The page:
In contrast to the failure of the Sixth Amendment in Sri Lanka, the Indian Sixteenth Amendment has been a great success. The wording used in the two amendments is different. In Sri Lanka, the Sixth Amendment sought to prohibit the advocacy of a separate State within the territory of Sri Lanka. This left plenty of room for separatists to argue that what they were advocating is not separatism but the devolution of power or power sharing between the centre and the periphery. Thus, the separatist lobby was given an opportunity to say that even though it looks like a duck and quacks like one, it’s not really a duck. In contrast to this, the Indian Sixteenth Amendment did not seek to ban or prohibit anything. What the Indians sought to do was to obtain an oath from all public servants and elected representatives including Members of Parliament and the Members of State legislatures to the effect that they would uphold the ‘sovereignty and integrity of India’.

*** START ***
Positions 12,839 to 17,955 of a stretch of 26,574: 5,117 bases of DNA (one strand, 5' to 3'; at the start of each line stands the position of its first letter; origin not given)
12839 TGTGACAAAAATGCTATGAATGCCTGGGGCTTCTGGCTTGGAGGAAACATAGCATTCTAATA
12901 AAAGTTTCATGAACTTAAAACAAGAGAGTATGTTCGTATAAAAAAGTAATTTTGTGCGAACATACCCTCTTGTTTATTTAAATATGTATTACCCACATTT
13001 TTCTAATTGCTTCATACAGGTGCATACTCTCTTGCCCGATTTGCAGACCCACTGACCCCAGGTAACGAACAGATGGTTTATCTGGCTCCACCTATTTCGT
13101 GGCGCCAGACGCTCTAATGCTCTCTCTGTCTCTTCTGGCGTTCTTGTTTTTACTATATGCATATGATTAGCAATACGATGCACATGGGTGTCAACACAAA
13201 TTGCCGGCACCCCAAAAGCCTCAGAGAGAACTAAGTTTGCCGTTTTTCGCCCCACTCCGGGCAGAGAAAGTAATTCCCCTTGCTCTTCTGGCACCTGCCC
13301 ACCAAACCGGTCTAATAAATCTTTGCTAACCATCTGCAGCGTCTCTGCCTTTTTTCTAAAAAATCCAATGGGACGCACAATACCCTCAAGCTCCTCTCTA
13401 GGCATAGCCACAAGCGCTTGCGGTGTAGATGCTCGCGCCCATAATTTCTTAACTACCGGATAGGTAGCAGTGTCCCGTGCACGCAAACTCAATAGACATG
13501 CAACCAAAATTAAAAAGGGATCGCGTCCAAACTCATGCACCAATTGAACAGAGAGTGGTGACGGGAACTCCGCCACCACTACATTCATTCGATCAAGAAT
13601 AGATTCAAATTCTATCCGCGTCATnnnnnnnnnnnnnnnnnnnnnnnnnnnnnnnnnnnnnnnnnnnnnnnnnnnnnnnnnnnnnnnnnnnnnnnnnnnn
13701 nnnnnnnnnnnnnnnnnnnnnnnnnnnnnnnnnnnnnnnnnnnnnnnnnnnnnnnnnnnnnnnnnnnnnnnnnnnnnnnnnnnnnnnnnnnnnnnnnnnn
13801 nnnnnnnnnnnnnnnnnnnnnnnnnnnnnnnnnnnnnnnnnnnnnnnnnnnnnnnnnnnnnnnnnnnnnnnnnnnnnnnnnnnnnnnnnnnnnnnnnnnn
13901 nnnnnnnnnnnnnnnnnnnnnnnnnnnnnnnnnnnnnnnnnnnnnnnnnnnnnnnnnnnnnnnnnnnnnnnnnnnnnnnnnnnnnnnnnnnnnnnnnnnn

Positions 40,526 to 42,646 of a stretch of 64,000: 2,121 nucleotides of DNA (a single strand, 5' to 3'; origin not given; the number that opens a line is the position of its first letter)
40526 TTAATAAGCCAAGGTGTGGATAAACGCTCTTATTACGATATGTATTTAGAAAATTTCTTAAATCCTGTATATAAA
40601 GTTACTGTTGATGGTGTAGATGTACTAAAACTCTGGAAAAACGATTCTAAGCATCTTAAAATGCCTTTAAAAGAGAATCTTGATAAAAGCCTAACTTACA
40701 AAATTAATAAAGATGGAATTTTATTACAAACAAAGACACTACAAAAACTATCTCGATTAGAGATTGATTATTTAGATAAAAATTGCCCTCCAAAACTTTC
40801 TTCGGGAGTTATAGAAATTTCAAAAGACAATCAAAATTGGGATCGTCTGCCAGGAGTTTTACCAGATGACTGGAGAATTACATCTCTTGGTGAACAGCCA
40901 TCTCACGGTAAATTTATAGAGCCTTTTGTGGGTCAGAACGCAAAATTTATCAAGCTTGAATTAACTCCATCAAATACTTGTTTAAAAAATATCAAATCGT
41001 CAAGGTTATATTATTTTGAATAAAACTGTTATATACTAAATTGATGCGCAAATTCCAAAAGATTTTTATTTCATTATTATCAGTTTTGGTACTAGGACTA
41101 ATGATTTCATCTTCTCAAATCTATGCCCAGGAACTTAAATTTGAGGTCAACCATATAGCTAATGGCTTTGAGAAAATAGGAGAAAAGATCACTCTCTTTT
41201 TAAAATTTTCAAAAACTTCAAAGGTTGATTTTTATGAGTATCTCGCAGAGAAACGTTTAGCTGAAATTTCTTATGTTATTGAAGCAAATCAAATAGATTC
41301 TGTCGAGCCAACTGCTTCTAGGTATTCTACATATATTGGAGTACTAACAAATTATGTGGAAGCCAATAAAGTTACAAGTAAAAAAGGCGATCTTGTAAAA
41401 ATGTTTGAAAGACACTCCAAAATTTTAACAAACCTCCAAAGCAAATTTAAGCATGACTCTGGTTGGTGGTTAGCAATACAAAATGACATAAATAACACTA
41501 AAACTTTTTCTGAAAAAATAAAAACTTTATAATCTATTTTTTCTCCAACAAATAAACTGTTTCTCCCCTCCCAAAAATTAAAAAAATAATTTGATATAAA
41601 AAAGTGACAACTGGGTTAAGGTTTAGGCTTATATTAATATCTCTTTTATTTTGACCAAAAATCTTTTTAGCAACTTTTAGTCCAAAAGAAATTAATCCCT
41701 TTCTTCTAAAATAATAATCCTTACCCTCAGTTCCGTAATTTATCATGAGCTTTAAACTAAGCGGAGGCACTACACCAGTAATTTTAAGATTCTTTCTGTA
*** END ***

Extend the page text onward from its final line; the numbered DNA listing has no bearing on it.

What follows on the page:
The Indian wording is broad enough to encompass anything that may be interpreted by a court of law as being detrimental to the sovereignty and integrity of India. Thus the Indian Courts have the opportunity to say that if it looks like a duck and quacks like a duck then it’s a duck. Furthermore the Indian Sixteenth Amendment does not read like an extension of the Penal Code. There are no punishments laid down for those advocating separatism in India. All that the Sixteenth Amendment did was to amend the rights chapter in the Indian Constitution so that the freedom of speech and expression, the freedom of assembly and the freedom to form associations was made subject to the condition that the sovereignty and integrity of India should not be compromised in the exercise of those freedoms.

India’s self-policing system